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NEST - 7th Grade Reading

New Books

Not Here to Be Liked

Eliza Quan is the perfect candidate for editor in chief of her school paper. That is, until ex-jock Len DiMartile decides on a whim to run against her. Suddenly her vast qualifications mean squat because inexperienced Len--who is tall, handsome, and male--just seems more like a leader. When Eliza's frustration spills out in a viral essay, she finds herself inspiring a feminist movement she never meant to start, caught between those who believe she's a gender equality champion and others who think she's simply crying misogyny. Amid this growing tension, the school asks Eliza and Len to work side by side to demonstrate civility. But as they get to know one another, Eliza feels increasingly trapped by a horrifying realization--she just might be falling for the face of the patriarchy himself.

Sanctuary

It's 2032, and in this near-future America, all citizens are chipped and everyone is tracked. It's almost impossible to survive as an undocumented immigrant, but that's exactly what sixteen-year-old Vali is doing. She and her family have carved out a stable, happy life in small-town Vermont, but when Vali's mother's counterfeit chip starts malfunctioning and the Deportation Forces raid their town, they are forced to flee. Now on the run, Vali and her family are desperately trying to make it to her tía Luna's in California, a sanctuary state that is currently being walled off from the rest of the country. But when Vali's mother is detained before their journey even really begins, Vali must carry on with her younger brother across the country to make it to safety before it's too late.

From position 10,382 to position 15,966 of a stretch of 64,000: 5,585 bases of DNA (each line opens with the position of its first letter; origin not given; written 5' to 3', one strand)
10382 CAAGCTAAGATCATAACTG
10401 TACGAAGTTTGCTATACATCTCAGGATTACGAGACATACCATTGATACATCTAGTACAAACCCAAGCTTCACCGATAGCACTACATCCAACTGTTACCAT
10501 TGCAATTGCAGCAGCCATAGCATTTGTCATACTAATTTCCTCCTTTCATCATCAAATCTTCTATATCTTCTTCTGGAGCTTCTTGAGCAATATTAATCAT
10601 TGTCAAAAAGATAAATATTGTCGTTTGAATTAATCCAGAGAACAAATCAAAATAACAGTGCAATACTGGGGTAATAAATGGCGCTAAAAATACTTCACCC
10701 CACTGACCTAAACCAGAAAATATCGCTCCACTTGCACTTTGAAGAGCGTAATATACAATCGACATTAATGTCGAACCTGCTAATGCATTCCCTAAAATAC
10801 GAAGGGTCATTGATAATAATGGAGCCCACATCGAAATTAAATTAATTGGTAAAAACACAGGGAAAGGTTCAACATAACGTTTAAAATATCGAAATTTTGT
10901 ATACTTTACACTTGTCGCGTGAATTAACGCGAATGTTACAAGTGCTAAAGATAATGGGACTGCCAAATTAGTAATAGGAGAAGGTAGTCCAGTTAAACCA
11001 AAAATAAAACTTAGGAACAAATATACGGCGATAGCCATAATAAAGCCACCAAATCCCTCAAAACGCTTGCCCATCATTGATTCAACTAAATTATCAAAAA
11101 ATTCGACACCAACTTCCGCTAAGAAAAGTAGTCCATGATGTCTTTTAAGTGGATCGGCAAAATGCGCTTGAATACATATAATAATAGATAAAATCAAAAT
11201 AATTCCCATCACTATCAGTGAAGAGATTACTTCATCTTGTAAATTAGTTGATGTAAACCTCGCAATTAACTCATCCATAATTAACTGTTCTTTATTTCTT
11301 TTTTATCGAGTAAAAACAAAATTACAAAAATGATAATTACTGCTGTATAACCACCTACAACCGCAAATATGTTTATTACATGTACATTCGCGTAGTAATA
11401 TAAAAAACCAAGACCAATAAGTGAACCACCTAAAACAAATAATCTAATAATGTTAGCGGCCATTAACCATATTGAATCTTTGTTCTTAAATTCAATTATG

Kneel

This fearless debut novel explores racism, injustice, and self-expression through the story of a promising Black football star in Louisiana. The system is rigged. For guys like Russell Boudreaux, football is the only way out of their small town. As the team's varsity tight end, Rus has a singular goal: to get a scholarship and play on the national stage. But when his best friend is unfairly arrested and kicked off the team, Rus faces an impossible choice: speak up or live in fear. Desperate for change, Rus kneels during the national anthem. In one instant, he falls from local stardom and becomes a target for hatred. But he's not alone. With the help of his best friend and an unlikely ally, Rus will fight for his dreams, and for justice.

From Little Tokyo, with Love